Apple's latest challenges include crowd-funded Touch ID hacking and iOS 7 issues

Share this article:
The first person to hack Apple's Touch ID fingerprint sensor will win nearly $20,000.
The first person to hack Apple's Touch ID fingerprint sensor will win nearly $20,000.

Has Apple's Touch ID been hacked yet? Security researchers Nick Depetrillo and Robert David Graham recently launched a website to answer that very question.

Right now the answer is: No. The iPhone 5s – the first Apple product to feature authentication via fingerprint scan – does not release until Friday, but you can bet that day-one owners will be picking the device apart quickly now that a crowd-funded project has gained some steam.

Along with the pride and glory that comes with being the first to dismantle Apple's latest security feature, technophiles will be vying for a prize that currently stands at nearly $20,000 in cash and prizes, courtesy of donations by researchers, security groups, businesses and more.

“I will pay the first person who successfully lifts a print off the iPhone 5s screen, reproduces it and unlocks the phone in < 5 tries $100,” Depetrillo tweeted on Wednesday. Ten minutes later he followed it up with: “[S]atisfactory video evidence of the print enrollment, lift, reproduction and successful application of the print without locking out will do.”

The cash pot filled steadily through Thursday, but spiked following a pledge of $10,000 from I/O Capital Partners, a venture capital firm with one focus on developing mobile applications.

“When we first got word of the fingerprint scanner, all of us took a big breath,” Arturas Rosenbacher, a founding partner of I/O Capital Partners, told SCMagazine.com on Thursday. “Having it on the iPhone, that's a whole new ballpark for security. But is it actually more security, or is it just a false sense of security? What good is the sensor if you can just pull a print right off of it?”

Another idea behind I/O Capital Partners offering up such a sizable donation is so users are encouraged to find flaws before the technology – which Apple will also use to authenticate purchases on the device through iTunes and the App Store – starts gaining momentum in other markets, Rosenbacher said.

The problem is that fingerprints are forever. Whereas credit cards, bank accounts and phone numbers can all be changed, Rosenbacher said it would present a serious problem if criminals found a way to reproduce fingerprints. “A fingerprint is one of the most valuable things, along with DNA,” he said. 

It is not a matter of whether the Touch ID will be hacked, it is a matter of when, according to Rosenbacher, who admitted he didn't know if it would happen next week or next year. He said he has spoken to several researchers and security experts recently who are all itching to take on the challenge.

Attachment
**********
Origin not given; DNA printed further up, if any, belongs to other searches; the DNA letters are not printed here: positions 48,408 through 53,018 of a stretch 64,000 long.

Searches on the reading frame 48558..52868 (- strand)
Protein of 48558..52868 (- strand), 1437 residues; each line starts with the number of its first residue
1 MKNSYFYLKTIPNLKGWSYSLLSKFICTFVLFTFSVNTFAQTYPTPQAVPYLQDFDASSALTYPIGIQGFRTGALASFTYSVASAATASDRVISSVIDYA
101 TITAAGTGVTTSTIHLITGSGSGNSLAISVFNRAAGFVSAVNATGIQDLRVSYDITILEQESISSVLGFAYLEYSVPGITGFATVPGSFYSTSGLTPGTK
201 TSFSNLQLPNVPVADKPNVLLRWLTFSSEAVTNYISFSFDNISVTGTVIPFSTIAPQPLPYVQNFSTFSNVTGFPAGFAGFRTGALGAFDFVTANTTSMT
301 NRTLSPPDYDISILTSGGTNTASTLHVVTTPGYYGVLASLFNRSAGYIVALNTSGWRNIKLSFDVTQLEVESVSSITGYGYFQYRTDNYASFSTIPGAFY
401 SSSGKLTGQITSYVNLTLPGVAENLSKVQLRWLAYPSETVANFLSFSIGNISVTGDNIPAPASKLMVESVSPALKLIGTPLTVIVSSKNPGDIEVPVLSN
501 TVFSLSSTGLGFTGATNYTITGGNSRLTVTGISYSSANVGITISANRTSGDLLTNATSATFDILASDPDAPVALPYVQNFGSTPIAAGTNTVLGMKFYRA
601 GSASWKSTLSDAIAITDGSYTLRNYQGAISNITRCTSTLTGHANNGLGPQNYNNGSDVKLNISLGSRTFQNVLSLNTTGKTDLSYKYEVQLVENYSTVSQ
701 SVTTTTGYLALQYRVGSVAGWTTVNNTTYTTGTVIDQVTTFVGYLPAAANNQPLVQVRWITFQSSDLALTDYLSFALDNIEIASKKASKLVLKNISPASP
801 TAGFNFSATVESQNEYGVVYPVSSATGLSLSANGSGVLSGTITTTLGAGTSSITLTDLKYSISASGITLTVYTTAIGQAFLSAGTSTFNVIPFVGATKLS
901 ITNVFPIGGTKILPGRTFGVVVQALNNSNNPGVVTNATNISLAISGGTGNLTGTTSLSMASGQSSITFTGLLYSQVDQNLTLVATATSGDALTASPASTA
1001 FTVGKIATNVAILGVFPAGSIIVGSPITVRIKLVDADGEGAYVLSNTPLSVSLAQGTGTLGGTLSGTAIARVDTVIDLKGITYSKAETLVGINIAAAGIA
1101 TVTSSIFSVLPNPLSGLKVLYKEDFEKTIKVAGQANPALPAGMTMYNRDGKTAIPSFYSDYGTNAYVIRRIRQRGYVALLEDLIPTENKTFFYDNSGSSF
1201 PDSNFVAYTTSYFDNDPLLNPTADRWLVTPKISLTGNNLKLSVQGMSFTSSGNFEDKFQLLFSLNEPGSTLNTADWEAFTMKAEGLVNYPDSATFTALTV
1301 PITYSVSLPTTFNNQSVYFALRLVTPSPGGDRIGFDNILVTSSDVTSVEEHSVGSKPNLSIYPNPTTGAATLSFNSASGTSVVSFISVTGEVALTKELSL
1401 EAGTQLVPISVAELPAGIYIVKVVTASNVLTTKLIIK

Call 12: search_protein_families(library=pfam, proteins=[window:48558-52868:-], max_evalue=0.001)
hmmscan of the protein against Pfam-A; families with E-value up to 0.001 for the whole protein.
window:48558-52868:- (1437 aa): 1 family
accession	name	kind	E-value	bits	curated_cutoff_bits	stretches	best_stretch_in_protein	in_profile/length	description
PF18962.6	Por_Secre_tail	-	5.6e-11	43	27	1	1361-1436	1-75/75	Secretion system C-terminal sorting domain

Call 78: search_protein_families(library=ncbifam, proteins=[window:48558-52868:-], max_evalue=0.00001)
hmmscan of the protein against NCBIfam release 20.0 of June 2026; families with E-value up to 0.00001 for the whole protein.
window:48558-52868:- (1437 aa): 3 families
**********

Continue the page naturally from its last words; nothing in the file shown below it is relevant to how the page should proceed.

Regarding the crowd-funded project, an Apple spokesperson did not immediately reply to a query from SCMagazine.com.

If the technology giant does not have enough on its plate in preparing for the Friday release of the iPhone 5s and iPhone 5c, it also will have to address numerous complaints about a variety of issues with iOS 7, which was released on Wednesday.

The chief flaw right now has to do with the easy deactivation of ‘Find My iPhone' or ‘Find My iPad' – apps that owners keep active to track their devices in the event it is stolen or goes missing.

All a person has to do is turn on airplane mode, which can be done via Siri or in the Control Center, a feature new to iOS 7. Both of these options are available while the device is locked, and since it will disable mobile and Wi-Fi features, that means 'Find My' apps are toast. This could not be done in iOS 6.

Several have already commented that a person has always been able to prevent the ‘Find My' apps from working by just removing the SIM card on the device, but doing it via airplane mode makes it even simpler and Apple has yet to publicly address it.

Quick adopters of iOS 7 have been pretty vocal about a vast bevy of other problems too, including lengthy download and install times for the new operating system, downloads and installs ending prematurely due to error, iTunes sync issues, battery life draining faster, keyboard lag and even problems recognizing SIM cards.

Conversely, iOS 7 fixes more than 80 flaws still existing in versions of iOS 6, including a vulnerability that involves malware being installed to iPhones when plugged into a compromised charger.

Share this article:
You must be a registered member of SC Magazine to post a comment.

Sign up to our newsletters

TOP COMMENTS